Home » Diseases & Conditions » Erysipelas – Pictures, Treatment, Diagnosis, Treatment

Erysipelas – Pictures, Treatment, Diagnosis, Treatment

What is Erysipelas?

Erysipelas is a Greek term that describes reddening of the skin. It is otherwise known as holy fire because of the appearance of skin. It is also termed Saint Anthony’s fire, getting its name from monks who profitably treated the disease. Erysipelas is a superficial infection of the integumentary system, specifically the skin, and caused by streptococcus bacteria. It usually affects the epidermis and extends to the lymphatics. Erysipelas has been present since the Middle Ages and caused the death of several well-known individuals, including Pope Gregory XVI.

Erysipelas picture 1

Erysipelas Symptoms and Signs

People with erysipelas commonly manifest signs and symptoms such as chills, fever, vomiting, headache, and shaking within two days of infection. Before skin lesions appear, burning and pruritus is common. Skin lesions arise and are characterized as red, warm, swollen, painful and hardened with raised edge or border. The consistency of the lesion or rash is likened to an orange peel.

Severe infections result in blisters, bullae, vesicles, petechiae, and necrosis on the skin. The rash spreads and enlarges rapidly in a few hours. It develops on the arms, face, legs, toes and fingers, but the most common site nowadays is the lower legs, accounting for almost 60% of the cases, as well as developing in fatty areas because the microorganism dwells more on these sites. Lymph node swelling may also occur as a result of systemic infection. As opposed to cellulitis, erysipelas does not produce pus. Pus is only seen in complicated and severe lesions. Serous fluids are collected under the lesion and may lead to subcutaneous edema.

Erysipelas Causes and Risk Factors

Causes of Erysipelas


The most common causative microorganisms are group A beta-hemolytic streptococcus or Streptococcus pyogenes. Other species include non group A streptococcus. These microorganisms produce an exotoxin that leads to rash or lesion on non-infected sites. Streptococci are usually present in the nasal passages and cause illness after spreading to the skin.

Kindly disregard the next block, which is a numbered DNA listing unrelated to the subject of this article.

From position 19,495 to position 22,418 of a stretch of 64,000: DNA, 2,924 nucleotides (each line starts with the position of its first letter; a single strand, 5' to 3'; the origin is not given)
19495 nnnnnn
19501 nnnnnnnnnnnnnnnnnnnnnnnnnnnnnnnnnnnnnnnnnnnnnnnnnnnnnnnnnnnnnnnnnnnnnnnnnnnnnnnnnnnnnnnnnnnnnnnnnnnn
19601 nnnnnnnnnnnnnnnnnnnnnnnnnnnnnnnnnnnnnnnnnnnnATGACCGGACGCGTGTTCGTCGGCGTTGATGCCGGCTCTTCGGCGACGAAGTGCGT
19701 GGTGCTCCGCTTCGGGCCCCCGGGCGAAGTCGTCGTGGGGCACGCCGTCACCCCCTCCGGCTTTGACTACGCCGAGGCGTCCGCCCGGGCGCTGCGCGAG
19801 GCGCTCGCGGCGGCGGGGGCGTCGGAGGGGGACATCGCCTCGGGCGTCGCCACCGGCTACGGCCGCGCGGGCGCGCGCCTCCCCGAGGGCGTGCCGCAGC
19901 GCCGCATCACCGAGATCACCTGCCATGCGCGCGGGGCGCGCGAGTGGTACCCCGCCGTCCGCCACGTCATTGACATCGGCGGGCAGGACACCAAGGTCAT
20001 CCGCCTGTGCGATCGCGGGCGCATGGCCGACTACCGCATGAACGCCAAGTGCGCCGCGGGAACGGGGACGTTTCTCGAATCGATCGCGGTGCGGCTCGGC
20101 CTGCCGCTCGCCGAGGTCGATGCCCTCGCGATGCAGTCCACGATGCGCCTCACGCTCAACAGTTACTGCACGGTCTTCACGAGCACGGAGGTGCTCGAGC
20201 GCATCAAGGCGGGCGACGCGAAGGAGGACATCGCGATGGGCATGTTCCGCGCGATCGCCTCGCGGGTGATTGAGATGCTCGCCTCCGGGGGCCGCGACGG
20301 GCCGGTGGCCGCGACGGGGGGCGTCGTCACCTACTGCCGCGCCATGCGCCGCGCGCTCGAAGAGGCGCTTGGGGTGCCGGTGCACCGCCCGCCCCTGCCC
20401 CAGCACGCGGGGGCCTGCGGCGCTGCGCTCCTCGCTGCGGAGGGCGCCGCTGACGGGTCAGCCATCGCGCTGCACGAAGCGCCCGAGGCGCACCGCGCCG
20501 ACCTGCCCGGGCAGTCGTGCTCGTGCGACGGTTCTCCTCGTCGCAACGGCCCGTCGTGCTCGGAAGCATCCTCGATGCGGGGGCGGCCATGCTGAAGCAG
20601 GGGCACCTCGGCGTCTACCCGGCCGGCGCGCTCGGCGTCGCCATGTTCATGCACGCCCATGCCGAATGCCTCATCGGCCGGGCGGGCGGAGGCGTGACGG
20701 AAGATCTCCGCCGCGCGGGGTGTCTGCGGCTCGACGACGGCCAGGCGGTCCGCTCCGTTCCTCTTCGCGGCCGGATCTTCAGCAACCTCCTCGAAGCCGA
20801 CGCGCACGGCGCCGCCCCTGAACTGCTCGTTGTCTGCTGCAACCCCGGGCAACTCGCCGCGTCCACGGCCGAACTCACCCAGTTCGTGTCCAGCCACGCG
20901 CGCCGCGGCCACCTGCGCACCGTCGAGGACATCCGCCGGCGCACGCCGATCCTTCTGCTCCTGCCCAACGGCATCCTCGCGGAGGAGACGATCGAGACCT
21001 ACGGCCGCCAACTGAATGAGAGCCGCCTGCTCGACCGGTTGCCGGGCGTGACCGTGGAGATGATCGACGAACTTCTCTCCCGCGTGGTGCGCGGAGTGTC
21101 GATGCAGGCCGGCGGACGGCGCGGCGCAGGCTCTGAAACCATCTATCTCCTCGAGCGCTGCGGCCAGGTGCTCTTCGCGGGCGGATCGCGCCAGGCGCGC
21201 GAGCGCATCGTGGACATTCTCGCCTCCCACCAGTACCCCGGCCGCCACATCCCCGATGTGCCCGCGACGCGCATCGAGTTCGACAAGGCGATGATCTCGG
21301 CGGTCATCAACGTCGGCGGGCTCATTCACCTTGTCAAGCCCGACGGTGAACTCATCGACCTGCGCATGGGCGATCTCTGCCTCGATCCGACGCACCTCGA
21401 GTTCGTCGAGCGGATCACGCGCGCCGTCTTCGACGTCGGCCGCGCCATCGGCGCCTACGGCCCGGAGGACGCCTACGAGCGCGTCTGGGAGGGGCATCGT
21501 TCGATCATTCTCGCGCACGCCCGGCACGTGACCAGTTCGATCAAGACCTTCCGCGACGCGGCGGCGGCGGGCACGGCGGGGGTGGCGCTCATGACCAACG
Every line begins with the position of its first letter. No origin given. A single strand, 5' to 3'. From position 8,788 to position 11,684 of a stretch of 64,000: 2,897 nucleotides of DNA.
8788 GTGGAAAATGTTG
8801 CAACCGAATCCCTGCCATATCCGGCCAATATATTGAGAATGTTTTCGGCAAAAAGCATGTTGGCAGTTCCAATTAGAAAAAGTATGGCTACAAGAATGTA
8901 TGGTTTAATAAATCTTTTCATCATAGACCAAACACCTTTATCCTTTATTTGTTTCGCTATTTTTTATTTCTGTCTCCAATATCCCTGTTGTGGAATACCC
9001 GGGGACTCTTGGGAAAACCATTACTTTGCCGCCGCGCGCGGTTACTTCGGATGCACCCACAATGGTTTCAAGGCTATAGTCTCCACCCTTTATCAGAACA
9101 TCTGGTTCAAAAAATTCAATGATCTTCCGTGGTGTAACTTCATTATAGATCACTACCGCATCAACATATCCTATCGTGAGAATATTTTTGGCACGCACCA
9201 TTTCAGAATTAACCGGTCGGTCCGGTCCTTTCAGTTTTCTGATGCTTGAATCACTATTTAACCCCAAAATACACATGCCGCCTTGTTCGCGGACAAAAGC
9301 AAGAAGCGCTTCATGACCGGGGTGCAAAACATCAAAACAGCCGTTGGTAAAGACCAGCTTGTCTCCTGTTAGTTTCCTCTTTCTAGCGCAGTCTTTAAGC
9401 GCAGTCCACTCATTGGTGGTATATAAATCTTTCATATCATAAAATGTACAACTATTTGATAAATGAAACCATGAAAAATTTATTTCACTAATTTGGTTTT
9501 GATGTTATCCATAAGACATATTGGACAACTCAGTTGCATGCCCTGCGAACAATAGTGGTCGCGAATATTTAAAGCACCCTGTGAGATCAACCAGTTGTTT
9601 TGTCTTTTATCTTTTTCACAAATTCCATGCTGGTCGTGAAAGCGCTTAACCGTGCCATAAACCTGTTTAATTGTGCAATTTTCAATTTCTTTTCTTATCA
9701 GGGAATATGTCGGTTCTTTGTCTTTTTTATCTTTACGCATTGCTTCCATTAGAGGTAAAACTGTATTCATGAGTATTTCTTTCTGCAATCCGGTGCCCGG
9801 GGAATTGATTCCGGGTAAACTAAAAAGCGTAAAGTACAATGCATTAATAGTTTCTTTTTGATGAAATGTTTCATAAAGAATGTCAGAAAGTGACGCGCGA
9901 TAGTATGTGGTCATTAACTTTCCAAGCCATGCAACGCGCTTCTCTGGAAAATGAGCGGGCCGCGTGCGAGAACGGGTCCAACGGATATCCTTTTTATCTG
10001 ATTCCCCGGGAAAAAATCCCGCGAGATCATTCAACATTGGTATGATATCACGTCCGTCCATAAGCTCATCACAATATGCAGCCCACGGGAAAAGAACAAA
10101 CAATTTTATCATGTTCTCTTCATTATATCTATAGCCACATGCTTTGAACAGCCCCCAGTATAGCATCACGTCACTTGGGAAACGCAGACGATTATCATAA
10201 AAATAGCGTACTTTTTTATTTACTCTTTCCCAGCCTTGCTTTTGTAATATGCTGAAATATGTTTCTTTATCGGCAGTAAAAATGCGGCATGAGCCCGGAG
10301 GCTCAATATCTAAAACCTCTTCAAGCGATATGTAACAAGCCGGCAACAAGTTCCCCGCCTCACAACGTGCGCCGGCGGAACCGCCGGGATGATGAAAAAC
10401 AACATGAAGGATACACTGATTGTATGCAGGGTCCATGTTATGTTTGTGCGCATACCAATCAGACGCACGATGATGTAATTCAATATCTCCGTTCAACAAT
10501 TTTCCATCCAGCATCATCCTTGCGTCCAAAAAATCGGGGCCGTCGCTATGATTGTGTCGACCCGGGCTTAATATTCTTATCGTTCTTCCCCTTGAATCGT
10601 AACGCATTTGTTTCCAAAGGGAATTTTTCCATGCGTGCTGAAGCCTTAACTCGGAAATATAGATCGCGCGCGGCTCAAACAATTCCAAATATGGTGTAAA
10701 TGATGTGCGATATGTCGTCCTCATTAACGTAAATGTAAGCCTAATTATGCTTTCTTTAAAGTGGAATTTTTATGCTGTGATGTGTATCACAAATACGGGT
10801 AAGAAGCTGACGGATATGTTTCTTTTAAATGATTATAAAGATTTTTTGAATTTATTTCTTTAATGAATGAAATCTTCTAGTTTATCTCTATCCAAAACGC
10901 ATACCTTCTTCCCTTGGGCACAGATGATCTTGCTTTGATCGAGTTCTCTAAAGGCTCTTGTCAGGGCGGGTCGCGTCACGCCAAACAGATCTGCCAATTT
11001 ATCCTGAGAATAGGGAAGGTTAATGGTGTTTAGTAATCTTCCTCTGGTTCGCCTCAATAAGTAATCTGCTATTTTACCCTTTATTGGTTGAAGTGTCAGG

Any skin openings

The streptococcus bacteria enter the skin through wounds, abrasions, or any minor trauma.

Risk Factors for Erysipelas

Common risk factors for the disease are:

Extremes of ages

Infants, children, and the elderly are more predisposed to develop the infection because of a compromised immune system.

Co morbidity or any underlying disease

Presence of diabetes mellitus, fungal infections, skin ulcerations, and infections increase the risk of developing erysipelas because of poor wound healing and entrance of streptococcus bacteria.

Impaired lymphatic drainage

Cases such as pelvic surgery, mastectomy, and grafting impair lymphatic circulation thus increasing the risk of developing infections.

Immune deficiency states

Decreased immune systems in cases of steroid therapy, malignancy, chemotherapy and other diseases predispose a person to acquire an infection such as erysipelas.

Erysipelas picture 2


Erysipelas Diagnosis

Diagnosis of the disease and differentiating it from other skin infections relies on the appearance of the rash, well-demarcated and raised. An antistreptolysin O titer may be determined through blood tests after eight to ten days of infection to determine infection by a streptococcus.

Erysipelas Treatment

General symptoms of the disease generally disappear in three days while skin abnormalities usually return to normal in several weeks. Treatment of the infection involves administration of antibiotics and supportive management.

Prompt medical consultation

Erysipelas is a serious skin infection because it causes several complications involving major organs such as the heart and kidneys. Erysipelas do not heal on their own as compared to other self-limiting diseases, hence it requires prompt diagnosis and effective medical treatment.

Antibiotic therapy